Citing the exploits of the Lebanese-Nigerian Friendship Association (LENIFRA) since he assumed office in July 2011 in Beirut, the ambassador noted that there had been a remarkable improvement in the socio-economic relationship between citizens of the two nations.

Besides the array of bilateral agreements expected to be signed by the two nations during the visit in Abuja, President Sleiman will also visit Nigeria's commercial capital Lagos where the breath-taking multi-billion Naira Eko Atlantic Project, which is being undertaken by Lebanese Chagouri and Chagouri Construction as a socio-economic joint venture with the Lagos State Government of Governor Raji Fashola.

Community development services are not new to the Lebanese community in Nigeria with signature projects like the legendary Idumota Clock Tower in Lagos and the Kano Polo Club.

Their business interests, which began with cocoa, hide and skin merchandising in the early 20th Century, had gravitated into the oil and gas, tourism/hospitality, construction, food and manufacturing industries in Nigeria.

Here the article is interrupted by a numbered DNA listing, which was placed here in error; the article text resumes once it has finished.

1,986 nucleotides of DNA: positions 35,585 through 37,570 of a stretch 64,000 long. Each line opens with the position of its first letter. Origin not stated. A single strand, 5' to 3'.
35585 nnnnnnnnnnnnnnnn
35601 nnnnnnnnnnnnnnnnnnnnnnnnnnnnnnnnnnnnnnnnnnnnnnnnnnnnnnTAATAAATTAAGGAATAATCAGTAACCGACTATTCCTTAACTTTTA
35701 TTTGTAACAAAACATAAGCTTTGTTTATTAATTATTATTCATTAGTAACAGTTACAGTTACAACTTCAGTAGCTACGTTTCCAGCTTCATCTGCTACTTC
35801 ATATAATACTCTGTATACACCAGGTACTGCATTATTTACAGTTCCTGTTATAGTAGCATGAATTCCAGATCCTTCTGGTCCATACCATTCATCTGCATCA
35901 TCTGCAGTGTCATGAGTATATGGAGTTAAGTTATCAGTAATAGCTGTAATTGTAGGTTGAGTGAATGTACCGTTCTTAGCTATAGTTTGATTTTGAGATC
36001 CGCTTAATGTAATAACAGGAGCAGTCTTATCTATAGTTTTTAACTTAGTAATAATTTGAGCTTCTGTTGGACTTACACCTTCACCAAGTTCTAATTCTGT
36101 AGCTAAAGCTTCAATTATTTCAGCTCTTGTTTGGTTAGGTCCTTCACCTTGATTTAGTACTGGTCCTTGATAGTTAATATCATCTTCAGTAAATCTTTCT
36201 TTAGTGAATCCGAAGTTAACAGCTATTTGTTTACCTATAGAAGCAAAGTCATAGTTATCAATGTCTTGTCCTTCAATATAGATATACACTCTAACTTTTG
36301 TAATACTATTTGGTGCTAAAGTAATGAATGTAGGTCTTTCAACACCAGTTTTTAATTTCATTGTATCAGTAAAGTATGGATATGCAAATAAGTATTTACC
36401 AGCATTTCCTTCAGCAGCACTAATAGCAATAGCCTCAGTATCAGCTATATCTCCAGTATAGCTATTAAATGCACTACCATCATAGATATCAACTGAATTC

Nigerians, however, need to spiritedly adjust the current trade imbalance between the two nations through exports into the Lebanese economy.

The president's visit will also elicit the show-casing of many major corporate organisations with Lebanese controlling shares in Nigeria. Such companies include SETRACO construction, DUMEX, Seven Up, Manimpex Holdings, Ideal Flour Mills, Mouka Foams, Amigo Super Market chains, M. Saleh & Co Ltd (Generators and Equipments) and Eko Hotels to mention a few. They all occupy prominent planes in the Nigerian economic landscape.

Wassim Ibrahim, the Charge d'affaires in the Embassy of Lebanon, Abuja described the visit as crucial to greater economic collaboration between citizens and governments of the two nations.

He said that the Lebanese community in Nigeria was mobilising fully to accord President Sleiman a rousing and befitting welcome in Nigeria from next Monday.

The Chairman of Manimpex Holdings Ltd., Mr. Nasrat Mansour, said that Nigerian and Lebanese flags had been produced in thousands for use by the Lebanese community in Abuja during the visit.